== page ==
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An outrageous proposal — or not

 -- Published: Wednesday, 25 October 2017 | Print  | Disqus 

By George Smith

A cry could be heard from somewhere in the room.

No one was surprised.  This had been an unthinkable outcome for those in attendance, and a sense of quiet shock had overtaken everyone.  This was not a G7 or a G20 summit.  It was a meeting deliberately without a label.  It would never again happen.  It couldn’t.

The leaders of the world’s states had gathered to find solutions to the problems they feared were threatening human life on earth.  They were reminded of the incessant wars, the likelihood of a recession far worse than the last, the enormous levels of family, student, and government debt, the increasing deterioration of the world’s currencies, the immigration problems, the reciprocal relationship between money spent on eradicating problems and the results obtained, the vast, increasing corruption of government officials and the mainstream media, the failure of the public schools, the various racial, ideological, and religious hostilities, the increasing vulnerability to the planet from end-of-days scenarios, and so many more a sudden outbreak of headaches postponed further discussion.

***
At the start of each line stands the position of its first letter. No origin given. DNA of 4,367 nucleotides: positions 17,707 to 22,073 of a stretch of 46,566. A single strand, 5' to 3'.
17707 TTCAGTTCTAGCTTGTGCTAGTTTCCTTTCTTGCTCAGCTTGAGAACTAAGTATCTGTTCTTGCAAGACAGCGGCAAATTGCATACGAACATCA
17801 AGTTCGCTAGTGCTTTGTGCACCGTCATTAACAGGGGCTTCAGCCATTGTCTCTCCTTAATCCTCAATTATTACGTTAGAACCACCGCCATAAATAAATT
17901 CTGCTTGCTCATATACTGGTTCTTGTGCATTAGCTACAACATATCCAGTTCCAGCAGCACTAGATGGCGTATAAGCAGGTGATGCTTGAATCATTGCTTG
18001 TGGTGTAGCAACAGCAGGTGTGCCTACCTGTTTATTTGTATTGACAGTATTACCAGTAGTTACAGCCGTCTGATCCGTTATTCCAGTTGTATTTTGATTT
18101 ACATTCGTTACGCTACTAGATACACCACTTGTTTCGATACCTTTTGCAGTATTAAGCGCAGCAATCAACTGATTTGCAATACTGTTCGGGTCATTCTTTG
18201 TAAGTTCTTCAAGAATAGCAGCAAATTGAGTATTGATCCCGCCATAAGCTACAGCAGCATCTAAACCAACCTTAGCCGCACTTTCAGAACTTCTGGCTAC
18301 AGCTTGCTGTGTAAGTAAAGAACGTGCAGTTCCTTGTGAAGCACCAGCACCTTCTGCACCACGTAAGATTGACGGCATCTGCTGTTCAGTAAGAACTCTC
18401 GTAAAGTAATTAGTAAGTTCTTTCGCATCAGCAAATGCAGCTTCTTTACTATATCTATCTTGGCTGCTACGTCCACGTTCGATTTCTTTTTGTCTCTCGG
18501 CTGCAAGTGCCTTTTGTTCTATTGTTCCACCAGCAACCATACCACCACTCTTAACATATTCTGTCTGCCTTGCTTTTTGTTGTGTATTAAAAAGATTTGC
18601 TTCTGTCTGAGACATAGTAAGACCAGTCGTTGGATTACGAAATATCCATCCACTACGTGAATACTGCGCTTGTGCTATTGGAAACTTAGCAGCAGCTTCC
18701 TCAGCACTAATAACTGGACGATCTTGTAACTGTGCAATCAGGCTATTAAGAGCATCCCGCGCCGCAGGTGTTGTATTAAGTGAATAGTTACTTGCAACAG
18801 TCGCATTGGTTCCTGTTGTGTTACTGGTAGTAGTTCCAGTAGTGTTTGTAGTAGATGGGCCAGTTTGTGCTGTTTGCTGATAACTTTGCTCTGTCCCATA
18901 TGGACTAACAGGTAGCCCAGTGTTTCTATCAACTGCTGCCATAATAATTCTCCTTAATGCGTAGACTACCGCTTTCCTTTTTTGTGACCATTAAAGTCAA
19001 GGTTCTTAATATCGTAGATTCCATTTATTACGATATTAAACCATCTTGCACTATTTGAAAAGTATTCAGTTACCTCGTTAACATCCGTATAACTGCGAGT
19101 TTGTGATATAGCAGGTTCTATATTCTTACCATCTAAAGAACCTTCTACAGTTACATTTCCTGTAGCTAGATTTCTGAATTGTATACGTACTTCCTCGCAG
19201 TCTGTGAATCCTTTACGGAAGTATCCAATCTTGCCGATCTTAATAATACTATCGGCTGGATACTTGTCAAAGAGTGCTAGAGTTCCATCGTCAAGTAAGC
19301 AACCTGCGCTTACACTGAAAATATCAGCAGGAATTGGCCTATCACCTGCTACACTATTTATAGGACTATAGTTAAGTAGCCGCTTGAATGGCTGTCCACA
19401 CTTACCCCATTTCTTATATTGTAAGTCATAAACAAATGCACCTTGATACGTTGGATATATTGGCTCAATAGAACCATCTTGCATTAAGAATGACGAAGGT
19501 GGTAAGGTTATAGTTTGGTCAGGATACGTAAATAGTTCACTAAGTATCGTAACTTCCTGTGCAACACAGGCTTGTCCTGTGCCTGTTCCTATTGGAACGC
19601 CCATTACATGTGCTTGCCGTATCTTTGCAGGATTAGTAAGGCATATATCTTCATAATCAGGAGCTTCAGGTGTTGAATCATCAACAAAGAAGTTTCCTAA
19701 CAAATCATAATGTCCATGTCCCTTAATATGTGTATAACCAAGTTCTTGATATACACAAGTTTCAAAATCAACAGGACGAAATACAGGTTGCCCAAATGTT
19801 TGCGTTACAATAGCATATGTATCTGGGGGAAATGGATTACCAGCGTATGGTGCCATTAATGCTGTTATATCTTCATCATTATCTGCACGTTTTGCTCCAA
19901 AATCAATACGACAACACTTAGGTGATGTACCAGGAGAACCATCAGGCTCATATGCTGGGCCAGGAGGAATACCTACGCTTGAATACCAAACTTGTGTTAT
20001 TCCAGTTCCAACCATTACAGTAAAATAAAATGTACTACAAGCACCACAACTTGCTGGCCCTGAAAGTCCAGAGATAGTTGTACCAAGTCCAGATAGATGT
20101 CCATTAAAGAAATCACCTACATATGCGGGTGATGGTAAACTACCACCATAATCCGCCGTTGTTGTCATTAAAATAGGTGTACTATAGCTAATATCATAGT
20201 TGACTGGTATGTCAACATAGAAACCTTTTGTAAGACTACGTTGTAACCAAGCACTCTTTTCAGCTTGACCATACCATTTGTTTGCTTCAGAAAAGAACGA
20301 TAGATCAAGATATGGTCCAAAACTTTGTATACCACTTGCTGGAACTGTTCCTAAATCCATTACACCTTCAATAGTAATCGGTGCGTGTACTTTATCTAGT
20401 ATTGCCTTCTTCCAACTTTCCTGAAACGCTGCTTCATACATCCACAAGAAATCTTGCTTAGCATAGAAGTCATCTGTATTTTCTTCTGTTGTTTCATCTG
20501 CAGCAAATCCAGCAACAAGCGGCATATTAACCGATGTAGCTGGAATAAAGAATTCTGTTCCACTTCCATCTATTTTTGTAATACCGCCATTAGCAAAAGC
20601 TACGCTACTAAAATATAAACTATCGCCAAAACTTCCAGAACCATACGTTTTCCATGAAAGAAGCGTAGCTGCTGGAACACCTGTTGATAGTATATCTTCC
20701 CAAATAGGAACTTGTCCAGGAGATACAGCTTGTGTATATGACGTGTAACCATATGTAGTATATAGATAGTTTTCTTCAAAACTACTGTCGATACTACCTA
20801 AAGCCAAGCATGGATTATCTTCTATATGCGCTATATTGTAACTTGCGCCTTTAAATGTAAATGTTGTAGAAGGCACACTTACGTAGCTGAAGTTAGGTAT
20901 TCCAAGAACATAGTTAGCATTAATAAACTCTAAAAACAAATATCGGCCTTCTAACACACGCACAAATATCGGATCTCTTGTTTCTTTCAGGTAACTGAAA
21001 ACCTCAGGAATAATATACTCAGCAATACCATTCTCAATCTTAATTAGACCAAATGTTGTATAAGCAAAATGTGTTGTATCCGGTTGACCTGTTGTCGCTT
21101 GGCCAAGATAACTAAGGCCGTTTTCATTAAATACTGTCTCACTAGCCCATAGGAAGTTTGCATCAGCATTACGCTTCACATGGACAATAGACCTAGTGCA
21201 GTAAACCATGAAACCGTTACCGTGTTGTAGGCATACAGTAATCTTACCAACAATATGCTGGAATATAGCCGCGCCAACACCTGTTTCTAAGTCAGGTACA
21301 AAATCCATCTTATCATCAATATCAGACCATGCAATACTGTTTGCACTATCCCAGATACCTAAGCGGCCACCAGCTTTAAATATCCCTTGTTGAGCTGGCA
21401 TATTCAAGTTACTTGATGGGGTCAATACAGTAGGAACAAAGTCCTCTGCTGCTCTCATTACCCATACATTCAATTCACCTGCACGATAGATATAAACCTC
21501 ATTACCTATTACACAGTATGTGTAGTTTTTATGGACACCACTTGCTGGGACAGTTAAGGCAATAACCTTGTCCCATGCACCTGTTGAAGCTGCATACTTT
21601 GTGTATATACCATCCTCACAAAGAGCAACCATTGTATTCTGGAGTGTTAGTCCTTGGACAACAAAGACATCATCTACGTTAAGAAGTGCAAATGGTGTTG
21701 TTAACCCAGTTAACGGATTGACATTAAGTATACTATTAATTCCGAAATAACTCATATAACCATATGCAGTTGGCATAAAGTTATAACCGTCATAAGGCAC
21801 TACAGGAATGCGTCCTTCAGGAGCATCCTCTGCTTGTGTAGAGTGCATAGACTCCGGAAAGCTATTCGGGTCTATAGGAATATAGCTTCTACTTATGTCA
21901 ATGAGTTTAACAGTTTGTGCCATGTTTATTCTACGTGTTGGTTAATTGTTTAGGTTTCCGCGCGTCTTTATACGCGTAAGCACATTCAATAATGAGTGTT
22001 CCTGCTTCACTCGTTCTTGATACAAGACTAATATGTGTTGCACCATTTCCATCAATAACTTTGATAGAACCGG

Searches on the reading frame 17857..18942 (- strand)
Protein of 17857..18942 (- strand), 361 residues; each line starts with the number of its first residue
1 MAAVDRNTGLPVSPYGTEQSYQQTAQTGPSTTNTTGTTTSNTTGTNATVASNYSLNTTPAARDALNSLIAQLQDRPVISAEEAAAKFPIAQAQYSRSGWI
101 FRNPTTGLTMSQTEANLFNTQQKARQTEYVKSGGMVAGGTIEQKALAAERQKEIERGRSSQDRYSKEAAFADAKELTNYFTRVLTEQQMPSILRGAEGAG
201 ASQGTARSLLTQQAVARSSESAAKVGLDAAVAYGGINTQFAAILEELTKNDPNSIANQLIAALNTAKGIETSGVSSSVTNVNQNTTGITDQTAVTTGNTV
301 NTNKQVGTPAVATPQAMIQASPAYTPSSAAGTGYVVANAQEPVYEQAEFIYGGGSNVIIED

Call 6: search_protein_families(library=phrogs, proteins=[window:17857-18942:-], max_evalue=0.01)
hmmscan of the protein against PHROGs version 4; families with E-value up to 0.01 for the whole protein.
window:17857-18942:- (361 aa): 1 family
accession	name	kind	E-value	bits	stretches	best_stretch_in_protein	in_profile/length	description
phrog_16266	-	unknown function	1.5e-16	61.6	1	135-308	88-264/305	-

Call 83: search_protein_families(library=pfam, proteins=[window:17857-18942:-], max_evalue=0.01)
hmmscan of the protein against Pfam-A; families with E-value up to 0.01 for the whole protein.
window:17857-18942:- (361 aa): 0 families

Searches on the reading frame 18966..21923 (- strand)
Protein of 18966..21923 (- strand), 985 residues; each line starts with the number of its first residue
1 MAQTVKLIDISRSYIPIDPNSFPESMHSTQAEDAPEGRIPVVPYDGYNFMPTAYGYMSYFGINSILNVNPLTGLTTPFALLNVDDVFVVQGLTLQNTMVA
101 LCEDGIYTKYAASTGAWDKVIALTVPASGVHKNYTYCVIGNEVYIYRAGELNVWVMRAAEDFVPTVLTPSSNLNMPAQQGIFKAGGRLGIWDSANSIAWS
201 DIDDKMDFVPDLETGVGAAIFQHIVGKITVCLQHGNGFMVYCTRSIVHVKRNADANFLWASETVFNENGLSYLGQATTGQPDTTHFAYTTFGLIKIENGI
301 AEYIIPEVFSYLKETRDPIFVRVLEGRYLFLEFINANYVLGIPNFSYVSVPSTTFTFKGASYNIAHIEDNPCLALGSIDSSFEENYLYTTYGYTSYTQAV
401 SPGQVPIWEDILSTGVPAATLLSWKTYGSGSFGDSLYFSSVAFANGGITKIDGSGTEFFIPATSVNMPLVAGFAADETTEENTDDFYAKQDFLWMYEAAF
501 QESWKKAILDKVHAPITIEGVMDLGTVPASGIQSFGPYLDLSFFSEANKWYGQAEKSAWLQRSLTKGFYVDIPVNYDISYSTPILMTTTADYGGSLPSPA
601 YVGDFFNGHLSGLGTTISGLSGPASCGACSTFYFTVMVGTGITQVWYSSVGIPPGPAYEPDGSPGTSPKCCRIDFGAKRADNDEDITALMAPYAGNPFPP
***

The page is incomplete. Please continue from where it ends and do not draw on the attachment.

Later, when the subject of solutions came up, they were reminded that without solutions that worked governments would eventually have no one to govern.  With no one to govern their laws and decrees would be meaningless.  With no one to govern governments would have no source of revenue.  With no one to govern it would be pointless to debauch the currency.  With no one to govern the vast bureaucratic arrangement of government would churn to a halt.  

“With no one to govern our problems would be solved,” added one, to the amusement of the others.